The Desmid Cosmarium reniforme.
Three photomicrographs from my archives.
by William Ells, UK
The author's enclosed images show the following:
The desmid genus Cosmarium, with the apt species name reniforme, the semi-cells are obviously kidney shaped in face view as they are usually seen. In apical view elliptical. The cell walls are granulate. The species are widely distributed throughout Britain.
Fig. a) shows the prominent solid looking granules
around the margins of a semi-cell.
Fig. b) shows the green chloroplast, the lighter
green spots are the pyrenoids said to secrete starch.
Figs. a & b were photographed using a 100:1 oil immersion objective and a 4:1 projection eyepiece.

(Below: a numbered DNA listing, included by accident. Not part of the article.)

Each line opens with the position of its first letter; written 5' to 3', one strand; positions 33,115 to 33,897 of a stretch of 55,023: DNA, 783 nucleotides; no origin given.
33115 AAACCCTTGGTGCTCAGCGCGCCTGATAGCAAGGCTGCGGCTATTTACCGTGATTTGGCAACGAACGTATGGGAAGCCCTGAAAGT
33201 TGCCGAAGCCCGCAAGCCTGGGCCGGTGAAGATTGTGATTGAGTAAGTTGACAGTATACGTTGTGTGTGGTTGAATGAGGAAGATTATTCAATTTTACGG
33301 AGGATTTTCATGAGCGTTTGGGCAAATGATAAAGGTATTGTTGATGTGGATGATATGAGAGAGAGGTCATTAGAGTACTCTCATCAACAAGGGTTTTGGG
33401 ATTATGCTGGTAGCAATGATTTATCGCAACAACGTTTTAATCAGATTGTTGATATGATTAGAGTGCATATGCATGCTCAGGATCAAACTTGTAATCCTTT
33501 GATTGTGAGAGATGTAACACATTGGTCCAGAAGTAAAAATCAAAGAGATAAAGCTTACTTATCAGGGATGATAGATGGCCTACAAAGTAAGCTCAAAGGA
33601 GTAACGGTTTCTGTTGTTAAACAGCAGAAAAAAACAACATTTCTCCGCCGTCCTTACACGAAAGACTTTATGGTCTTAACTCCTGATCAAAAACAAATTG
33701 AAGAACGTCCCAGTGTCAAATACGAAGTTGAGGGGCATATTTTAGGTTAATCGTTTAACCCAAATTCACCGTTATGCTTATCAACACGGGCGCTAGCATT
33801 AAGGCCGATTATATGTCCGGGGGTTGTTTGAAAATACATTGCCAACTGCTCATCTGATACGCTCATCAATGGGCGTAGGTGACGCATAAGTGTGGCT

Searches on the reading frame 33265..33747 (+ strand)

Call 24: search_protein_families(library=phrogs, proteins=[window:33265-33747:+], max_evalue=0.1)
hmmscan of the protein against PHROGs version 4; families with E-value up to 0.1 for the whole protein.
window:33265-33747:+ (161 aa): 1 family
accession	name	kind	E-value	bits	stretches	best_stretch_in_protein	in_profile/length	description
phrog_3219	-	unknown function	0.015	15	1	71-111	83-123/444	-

Fig. c) shows an entire but empty cell of another smaller specimen. Cells without their chloroplast content are often found, sometimes this has been depleted by fungi. I have also found empty cells of many species of desmid in the faeces of microscopic and macro-fauna. Such cells are very useful in enabling any punctae or scrobiculations (depressions) to be seen, or as here the granulations showing up as white spots.
Fig. c) was taken with a 40:1 plan fluorite objective. All on a Nikon Skt. microscope with trinocular head .
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